Sunday, June 10, 2012

Lying Defendants and their Lawyers

In the Albany County Criminal Court the other day, a drama played out that essentially justified Shakespeare’s advice: Kill All the Lawyers. It was the sentencing of a defendant who had been convicted after a jury trial of raping and sodomizing a young woman he’d picked up in a bar. She woke up later, covered in her own blood, in a bathroom in his house, with a fragmented memory of the night. The jury didn’t buy his story of a consensual sexual encounter (confirming my faith generally in the good sense of juries). The judge sentenced the defendant to 20 years in prison and 15 years of post-release supervision (parole, in effect).

What caught my attention here – as a lawyer who has tried many felony cases to juries, but never a sexual assault – was how the defense lawyer conducted himself in characterizing the female victim. CONSENT is the usual defense in this type of date-rape case – a claim so routine and clichéd that I would be shamed to stoop to dwell on it, to espouse it to a jury except in the rarest of circumstances. (Attack the Victim, in the parlance of the trade). But the defense lawyer in this case had no such qualms. In his opening statement to the jury he promised: “The evidence is going to show that the sex was not just consensual – she wanted it. She asked for it. She was awake for it. She encouraged it. She moaned for it.” For Chrissakes! The lawyer continued in this vein during his cross-examination of the woman.

Interviewed outside the courtroom after the sentencing, she spoke plainly: “I will never forget the sickness I felt in my stomach as he asked me about an invented sexual encounter with the rapist sitting at the defense table,” she said. “The sickness I felt then was similar to how horribly violated I felt the night I was attacked. It was disgusting.”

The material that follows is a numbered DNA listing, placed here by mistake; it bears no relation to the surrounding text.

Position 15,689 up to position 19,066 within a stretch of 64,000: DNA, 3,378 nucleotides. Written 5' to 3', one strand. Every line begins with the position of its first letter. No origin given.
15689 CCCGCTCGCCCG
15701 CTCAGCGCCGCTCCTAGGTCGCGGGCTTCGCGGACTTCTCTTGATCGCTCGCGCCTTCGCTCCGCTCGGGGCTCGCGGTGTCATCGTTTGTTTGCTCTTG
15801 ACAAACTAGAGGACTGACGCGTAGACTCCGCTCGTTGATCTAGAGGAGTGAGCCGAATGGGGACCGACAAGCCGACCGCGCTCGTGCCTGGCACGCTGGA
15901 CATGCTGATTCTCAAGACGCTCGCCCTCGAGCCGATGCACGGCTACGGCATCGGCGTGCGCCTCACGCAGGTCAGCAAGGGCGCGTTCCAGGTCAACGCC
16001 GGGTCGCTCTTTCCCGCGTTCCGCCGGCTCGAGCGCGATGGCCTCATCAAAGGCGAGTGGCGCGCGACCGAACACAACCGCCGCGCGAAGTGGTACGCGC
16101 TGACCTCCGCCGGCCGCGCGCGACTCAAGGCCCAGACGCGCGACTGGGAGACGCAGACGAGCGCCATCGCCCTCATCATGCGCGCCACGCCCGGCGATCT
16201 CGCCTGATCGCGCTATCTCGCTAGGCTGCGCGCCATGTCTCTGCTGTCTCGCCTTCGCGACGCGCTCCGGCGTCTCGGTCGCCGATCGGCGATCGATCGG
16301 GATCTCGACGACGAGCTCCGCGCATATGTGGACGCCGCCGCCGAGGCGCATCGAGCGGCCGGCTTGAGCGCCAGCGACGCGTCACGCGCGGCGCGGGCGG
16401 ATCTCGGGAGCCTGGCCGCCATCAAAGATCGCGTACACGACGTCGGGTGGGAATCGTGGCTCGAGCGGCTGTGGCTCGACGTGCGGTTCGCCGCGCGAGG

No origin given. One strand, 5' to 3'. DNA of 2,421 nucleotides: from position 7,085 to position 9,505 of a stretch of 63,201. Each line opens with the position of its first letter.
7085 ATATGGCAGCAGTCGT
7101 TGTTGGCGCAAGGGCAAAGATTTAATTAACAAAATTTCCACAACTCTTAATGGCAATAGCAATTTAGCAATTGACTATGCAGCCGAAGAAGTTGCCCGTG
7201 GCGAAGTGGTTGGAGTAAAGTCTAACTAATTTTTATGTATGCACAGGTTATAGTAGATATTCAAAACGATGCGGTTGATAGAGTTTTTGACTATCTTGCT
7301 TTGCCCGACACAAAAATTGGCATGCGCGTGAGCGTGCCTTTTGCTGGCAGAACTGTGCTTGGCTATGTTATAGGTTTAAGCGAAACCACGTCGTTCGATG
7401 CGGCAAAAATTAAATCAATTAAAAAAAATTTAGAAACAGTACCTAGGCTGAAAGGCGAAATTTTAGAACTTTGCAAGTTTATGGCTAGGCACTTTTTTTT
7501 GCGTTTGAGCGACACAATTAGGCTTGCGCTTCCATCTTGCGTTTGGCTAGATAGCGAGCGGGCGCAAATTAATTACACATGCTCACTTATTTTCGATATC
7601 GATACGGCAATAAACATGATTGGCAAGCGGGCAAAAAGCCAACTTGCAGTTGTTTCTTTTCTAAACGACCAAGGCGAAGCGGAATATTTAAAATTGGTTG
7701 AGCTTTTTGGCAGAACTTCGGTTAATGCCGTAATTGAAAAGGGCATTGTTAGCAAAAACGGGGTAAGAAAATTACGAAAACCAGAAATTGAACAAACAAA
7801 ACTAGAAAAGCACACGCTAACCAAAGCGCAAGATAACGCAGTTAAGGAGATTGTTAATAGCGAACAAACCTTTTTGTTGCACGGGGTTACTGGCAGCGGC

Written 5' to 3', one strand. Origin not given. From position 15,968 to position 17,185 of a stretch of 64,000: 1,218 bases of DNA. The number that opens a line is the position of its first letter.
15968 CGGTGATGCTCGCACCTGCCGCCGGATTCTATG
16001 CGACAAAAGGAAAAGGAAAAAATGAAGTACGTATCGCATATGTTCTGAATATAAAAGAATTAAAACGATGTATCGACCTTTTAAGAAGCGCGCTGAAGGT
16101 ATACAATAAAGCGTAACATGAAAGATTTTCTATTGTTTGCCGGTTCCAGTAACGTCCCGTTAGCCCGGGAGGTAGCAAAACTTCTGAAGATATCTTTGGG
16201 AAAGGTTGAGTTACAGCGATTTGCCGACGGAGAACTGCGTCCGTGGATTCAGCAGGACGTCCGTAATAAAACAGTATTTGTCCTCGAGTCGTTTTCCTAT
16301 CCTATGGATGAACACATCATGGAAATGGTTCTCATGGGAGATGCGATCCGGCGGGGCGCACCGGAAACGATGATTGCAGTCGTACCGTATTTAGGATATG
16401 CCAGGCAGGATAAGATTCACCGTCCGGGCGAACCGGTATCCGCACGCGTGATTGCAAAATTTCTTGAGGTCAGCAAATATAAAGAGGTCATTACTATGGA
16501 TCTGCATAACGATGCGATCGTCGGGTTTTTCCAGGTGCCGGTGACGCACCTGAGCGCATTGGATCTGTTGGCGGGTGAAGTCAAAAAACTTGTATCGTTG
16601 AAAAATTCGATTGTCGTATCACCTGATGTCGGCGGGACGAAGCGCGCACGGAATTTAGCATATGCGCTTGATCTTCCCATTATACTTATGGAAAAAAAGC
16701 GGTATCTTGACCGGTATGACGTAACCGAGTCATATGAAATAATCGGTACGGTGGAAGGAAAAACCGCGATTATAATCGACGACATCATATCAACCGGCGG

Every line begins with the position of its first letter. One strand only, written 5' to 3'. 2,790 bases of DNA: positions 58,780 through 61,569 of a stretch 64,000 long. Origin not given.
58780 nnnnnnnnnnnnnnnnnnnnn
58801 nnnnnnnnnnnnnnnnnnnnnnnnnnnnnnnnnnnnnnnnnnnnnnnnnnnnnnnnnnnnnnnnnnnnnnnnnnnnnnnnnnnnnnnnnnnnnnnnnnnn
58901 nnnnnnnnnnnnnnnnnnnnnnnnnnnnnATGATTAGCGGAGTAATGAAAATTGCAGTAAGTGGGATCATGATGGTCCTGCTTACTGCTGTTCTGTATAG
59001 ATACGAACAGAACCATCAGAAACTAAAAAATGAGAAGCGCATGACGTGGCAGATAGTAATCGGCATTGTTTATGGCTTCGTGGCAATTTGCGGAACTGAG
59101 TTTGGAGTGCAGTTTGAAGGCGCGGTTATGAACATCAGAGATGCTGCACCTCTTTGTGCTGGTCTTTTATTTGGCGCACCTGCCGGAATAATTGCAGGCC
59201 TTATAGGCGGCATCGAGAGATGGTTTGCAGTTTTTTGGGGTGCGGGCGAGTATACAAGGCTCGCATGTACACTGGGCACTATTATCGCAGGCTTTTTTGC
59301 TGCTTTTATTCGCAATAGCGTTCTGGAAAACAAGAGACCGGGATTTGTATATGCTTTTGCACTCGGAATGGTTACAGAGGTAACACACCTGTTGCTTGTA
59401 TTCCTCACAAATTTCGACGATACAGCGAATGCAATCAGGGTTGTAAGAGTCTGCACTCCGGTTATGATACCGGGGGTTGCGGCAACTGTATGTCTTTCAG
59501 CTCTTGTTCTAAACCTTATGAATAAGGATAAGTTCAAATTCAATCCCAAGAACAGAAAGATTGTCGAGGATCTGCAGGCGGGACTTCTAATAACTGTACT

The Judge’s take on the Consent Defense? “I’m in my mid-60s,” he said in pronouncing sentence. “Other than reading the Marquis de Sade in college, I don’t recall ever hearing of injuries of this type being caused by consensual sex. That was not consensual sex!”

The lawyer responded that his oath requires that he defend his client zealously.

Yeah, right. Makes me think about switching sides.

Robert Knightly


  1. All I can say in print here is " GOSH!!!" My real words would not pass muster! You did a superb job of reporting this and getting the true message across. Wish you could put this in a more public vehicle.????? tjs

    1. Thelma,
      Hope to wrap it all into my next, set in Albany, Troy and Schenectady, with a new lawyer, ex-cop character run out of the NYPD.

  2. Great! Can't wait to read it! tjs